So there you have it. My Stanley Cup battle will consist of Chicago vs. Boston. The Stanley Cup champions from 2010 and 2011 square off. I wouldn’t be surprised to see Boston win this battle, but Chicago has so thoroughly dominated the NHL that it is hard to pick against them. But who knows? That’s why we love the NHL playoffs. It’s the most unpredictable event in all of sports. We can use all the statistical voodoo we want, but chances are we’ll never find a great way to predict who wins. However, here at Hooked On Hockey, we are more than willing to try. Tune in throughout the playoffs as we collect more data and offer more predictions!

 

Got any questions about what you saw here? Follow me on Twitter @iyer_prashanth 

Prashanth Iyer

Prashanth Iyer

Prashanth is a third year doctor of pharmacy student at the University of North Carolina Eshelman School of Pharmacy in Chapel Hill, NC. Prashanth is studying to be an infectious disease pharmacist, but in his spare time, he watches any hockey game he can catch. He was born and raised just outside Detroit, Michigan and hence is a big Red Wings fan. He is always willing to hear any and all debates pertaining to his articles, so feel free to contact him.
Prashanth Iyer
Love Reading About Hockey?
Subscribe to keep up-to-date with the latest and most interesting hockey news!
We hate spam just as much as you
1 comments
navoner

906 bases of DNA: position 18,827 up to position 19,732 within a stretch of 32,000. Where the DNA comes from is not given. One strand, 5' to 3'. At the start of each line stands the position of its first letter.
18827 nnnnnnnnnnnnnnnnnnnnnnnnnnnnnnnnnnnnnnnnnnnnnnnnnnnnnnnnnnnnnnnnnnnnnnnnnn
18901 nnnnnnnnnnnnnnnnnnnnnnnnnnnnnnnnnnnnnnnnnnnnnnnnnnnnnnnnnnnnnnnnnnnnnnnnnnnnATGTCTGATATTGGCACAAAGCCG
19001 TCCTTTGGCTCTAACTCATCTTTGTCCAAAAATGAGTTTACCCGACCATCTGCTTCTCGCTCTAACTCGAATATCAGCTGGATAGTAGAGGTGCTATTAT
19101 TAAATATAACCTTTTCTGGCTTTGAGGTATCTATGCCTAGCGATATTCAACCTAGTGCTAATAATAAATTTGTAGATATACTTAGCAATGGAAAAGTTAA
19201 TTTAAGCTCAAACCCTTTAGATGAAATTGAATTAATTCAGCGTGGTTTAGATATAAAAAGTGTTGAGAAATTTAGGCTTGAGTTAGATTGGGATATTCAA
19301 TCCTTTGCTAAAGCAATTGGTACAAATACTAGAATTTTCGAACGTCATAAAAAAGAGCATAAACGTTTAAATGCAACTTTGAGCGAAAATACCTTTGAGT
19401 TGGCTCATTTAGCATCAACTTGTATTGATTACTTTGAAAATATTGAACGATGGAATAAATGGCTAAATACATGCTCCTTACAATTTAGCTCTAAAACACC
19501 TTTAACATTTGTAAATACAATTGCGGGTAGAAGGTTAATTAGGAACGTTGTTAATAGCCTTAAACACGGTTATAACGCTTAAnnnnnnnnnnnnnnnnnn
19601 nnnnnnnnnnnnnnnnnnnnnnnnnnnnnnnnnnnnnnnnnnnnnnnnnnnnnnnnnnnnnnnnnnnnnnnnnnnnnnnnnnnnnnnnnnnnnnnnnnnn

navoner

Gonna do this article for this year?

Trackbacks

  1. [...] Which Teams Best Resemble Past Stanley Cup Champions? | Hooked On Hockey Magazine This thing is a bit long, but is worth the read if you have the time. For the Kings last season the keys were defense, balanced scoring, and a great PK. I'll cut to the chase for you. The formula correctly predicted three of the final four teams, and the final two. The article was written on April 29, 2013, right before the playoffs started. BTW, this guy correctly eliminated the Blues in his first cut base on lack of offense, and then the Penguins based on their not-so-great PK. Where do the Kings need to improve the most for next season? They need to be better on the road. [...]

  2. […] to predict who will win the Stanley Cup. Last year, the formula ran for the very first time and it correctly predicted 14 of the 15 Stanley Cup matchups, failing only in the Finals. After a year of optimization with the help of the fantastic Nick Biss, […]

Read previous post:
Lightning Fade against Florida in Finale, St. Louis Wins Points Race
Lightning Fade against Florida in Finale, St. Louis Wins Points Race

At the age of 37, Martin St. Louis is the oldest player in National Hockey League history to lead all...

Close